1. Henly, Susan J.

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Congratulations to the Western Institute of Nursing (WIN)! This year, WIN celebrates the 60th anniversary of its founding and the 50th anniversary of its Communicating Nursing Research conference. Both these exciting milestones are opportunities for reflecting on the history and ongoing importance of research societies to the advancement of science in general and to nursing science.


The first meeting of a learned society for science met in London in 1660 (The Royal Society, 2017). As natural philosophers and physicians, the Royal Society membership was committed to supporting the highest standards in science and communication of discovery in science. Their Philosophical Transactions, first published in 1665, stands as the longest published journal in science. The Society timeline shows the incredible contributions that members have made to the general well-being of society, made possible in part through the supporting structures provided to scientists: opportunities for sharing their work and having it critiqued, obtaining grant funding, and creating an atmosphere for ensuring sustainability of science.


Research societies have likewise played a critical role in advancing nursing science. Within the United States, WIN began in 1957 as the Western Council on Higher Education for Nursing. In 1970, the American Nurses Association authorized establishment of a Council (Cabinet) of Nurse Researchers. The Cabinet operated to gain support for nursing research at the federal level (American Nurses Association, n.d.; National Institute of Nursing Research & Cantelon, 2010, p. 6). In 1975, the Midwest Nursing Research Society was founded; in 1988, the Eastern Nursing Research Society began; in 1986, the Southern Nursing Research Society was established, with membership extended to include the Caribbean Latin America and the Bahamas in 1991. In 2000, the American Nurses Association Cabinet was superseded by the Council for the Advancement of Nursing Science (CANS), an open membership entity of the American Academy of Nursing. Council for the Advancement of Nursing Science aims for "better health through nursing research" with a strong voice at the national and international levels, dissemination of nursing research, and support for life-long learning for nurse scientists ( During these times and up through the present, similar efforts to establish societies dedicated to the advancement of nursing research have been launched across the world.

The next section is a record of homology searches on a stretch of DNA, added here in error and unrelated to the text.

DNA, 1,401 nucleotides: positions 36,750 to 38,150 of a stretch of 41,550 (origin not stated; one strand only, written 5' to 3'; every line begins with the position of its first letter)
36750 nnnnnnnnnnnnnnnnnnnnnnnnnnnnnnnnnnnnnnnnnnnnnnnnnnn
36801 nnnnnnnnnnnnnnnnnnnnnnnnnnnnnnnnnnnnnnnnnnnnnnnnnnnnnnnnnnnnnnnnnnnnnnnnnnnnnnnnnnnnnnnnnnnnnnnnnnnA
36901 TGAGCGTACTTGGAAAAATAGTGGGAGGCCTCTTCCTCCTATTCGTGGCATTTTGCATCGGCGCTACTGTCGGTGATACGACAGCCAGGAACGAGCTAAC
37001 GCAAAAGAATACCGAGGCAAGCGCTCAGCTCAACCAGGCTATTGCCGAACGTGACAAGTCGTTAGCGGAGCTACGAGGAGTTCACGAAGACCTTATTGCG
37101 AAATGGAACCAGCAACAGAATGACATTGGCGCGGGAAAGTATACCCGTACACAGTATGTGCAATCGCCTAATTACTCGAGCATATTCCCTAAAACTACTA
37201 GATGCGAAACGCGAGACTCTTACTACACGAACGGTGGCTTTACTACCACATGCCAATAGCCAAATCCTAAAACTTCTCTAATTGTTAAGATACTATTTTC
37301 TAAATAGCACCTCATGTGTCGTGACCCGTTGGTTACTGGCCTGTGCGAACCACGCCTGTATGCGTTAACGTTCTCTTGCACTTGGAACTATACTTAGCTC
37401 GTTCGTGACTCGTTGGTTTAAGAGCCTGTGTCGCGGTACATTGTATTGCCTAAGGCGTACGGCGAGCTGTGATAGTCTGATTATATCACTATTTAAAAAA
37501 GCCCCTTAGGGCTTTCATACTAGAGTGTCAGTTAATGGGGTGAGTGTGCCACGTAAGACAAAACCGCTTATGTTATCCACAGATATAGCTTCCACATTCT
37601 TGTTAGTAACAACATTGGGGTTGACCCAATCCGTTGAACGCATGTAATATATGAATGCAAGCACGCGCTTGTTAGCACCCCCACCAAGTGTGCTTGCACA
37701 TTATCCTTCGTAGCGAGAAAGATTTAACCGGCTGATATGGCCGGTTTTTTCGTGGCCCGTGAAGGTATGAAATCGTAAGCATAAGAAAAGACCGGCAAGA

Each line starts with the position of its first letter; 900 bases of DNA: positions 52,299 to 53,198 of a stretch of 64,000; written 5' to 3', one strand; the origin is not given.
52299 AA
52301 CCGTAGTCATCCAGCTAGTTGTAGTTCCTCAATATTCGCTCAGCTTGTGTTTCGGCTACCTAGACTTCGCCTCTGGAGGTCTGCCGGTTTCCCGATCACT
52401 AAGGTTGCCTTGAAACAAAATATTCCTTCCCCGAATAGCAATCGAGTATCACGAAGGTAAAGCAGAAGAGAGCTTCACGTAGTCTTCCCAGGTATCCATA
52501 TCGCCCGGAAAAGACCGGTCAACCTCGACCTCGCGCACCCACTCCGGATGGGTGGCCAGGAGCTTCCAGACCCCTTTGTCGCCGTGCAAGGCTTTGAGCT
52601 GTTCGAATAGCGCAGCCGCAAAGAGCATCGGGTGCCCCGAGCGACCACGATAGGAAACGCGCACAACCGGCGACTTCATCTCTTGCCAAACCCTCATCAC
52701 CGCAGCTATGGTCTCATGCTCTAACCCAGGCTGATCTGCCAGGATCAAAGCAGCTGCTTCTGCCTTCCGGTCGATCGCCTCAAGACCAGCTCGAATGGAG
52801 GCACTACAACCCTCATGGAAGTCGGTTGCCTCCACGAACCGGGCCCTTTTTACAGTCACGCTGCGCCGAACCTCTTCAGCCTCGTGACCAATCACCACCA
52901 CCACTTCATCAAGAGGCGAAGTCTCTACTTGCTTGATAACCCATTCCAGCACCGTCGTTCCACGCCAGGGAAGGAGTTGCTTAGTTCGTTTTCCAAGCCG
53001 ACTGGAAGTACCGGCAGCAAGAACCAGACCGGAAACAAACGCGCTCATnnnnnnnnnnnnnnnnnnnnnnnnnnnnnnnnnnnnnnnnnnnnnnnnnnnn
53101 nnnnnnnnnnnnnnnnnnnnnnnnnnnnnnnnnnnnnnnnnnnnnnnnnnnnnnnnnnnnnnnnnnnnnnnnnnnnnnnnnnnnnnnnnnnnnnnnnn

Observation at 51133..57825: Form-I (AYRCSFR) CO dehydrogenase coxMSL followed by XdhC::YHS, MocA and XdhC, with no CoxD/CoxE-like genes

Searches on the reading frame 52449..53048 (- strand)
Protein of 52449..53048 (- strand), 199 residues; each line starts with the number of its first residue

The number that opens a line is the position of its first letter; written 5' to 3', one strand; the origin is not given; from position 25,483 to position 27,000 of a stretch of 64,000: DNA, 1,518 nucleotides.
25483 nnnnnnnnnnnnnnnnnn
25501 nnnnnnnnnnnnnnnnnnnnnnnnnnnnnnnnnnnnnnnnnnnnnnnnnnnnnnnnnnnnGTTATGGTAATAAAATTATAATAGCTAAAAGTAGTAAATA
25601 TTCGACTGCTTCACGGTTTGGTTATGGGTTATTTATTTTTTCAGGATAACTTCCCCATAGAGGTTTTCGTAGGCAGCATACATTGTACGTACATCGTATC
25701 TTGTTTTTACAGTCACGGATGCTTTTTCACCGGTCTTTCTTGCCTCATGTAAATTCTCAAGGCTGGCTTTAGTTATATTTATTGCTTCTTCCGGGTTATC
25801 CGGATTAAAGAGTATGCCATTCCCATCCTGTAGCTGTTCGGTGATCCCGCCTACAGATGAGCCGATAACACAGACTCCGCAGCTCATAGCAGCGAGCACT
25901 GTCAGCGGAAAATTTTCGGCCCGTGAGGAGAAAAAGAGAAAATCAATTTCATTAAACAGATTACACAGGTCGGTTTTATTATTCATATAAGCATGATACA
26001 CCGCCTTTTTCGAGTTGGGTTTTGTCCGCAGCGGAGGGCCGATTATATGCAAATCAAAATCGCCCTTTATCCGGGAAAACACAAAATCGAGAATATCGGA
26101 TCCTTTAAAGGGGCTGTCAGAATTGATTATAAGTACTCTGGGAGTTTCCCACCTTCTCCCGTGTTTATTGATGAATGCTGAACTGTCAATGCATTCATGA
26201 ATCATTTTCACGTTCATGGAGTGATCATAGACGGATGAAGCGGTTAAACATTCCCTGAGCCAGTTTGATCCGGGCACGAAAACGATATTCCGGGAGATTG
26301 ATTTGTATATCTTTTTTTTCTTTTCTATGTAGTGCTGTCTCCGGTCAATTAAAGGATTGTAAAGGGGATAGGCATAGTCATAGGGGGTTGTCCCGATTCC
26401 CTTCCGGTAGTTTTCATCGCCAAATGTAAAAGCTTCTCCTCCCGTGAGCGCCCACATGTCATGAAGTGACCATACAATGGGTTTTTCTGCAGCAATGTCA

Providing mechanisms for dissemination is a high priority for research societies. Traditionally, societies host conferences to circulate new ideas and use journals to extend dissemination beyond those attending conferences and to create a permanent scientific record. Nowadays, societies and their journals extend dissemination and dialogue using social media. Nursing Research is honored to serve as the official journal for WIN and Eastern Nursing Research Society and collaborate in their dissemination missions.


This issue of Nursing Research includes a Special Focus Section in celebration of the WIN anniversaries. The fascinating history of WIN, encapsulated by McNeil and Lindeman (2017), illustrates the enduring WIN value for interweaving nursing research with nursing education to optimize nursing practice and benefit the health of individuals, families, communities, and populations served by nurses in the U.S. Western region. The future of nursing research, education, and practice is envisioned in the synopsis of keynote addresses presented at the 50th Communicating Nursing Research Conference, held in April in Denver (Young, Bakewell-Sachs, & Sarna, 2017).


Young et al. (2017) concluded their key note summary by writing "WIN is more relevant than ever as we collectively advance nursing, health, and healthcare." Investigators across the world: take heart at this conclusion. Be inspired to join your nursing research society. Be an active and engaged member-take part in governance, be present at conferences, submit papers to society journals. Within the research society, nurture trainees to a life in science. As a society member, engage with nursing educators, practicing nurses, and policy makers to ensure translation of research findings to better the health of those we serve.




American Nurses Association. (n.d.). Historical review. Retrieved from[Context Link]


McNeil P. A., & Lindeman C. A. (2017). A history of the Western Institute of Nursing and its Communicating Nursing Research conferences [Invited commentary]. Nursing Research, 66, 252-261. doi:10.1097/NNR.0000000000000222 [Context Link]


National Institute of Nursing Research & Cantelon P. L. (2010). NINR: Bringing science to life (NIH Publication 10-7502). Retrieved from[Context Link]


The Royal Society. (2017). History. Retrieved from[Context Link]


Young H. M., Bakewell-Sachs S., & Sarna L. (2017). Nursing practice, research, and education in the West: The best is yet to come [Invited commentary]. Nursing Research, 66, 262-270. doi:10.1097/NNR.0000000000000218 [Context Link]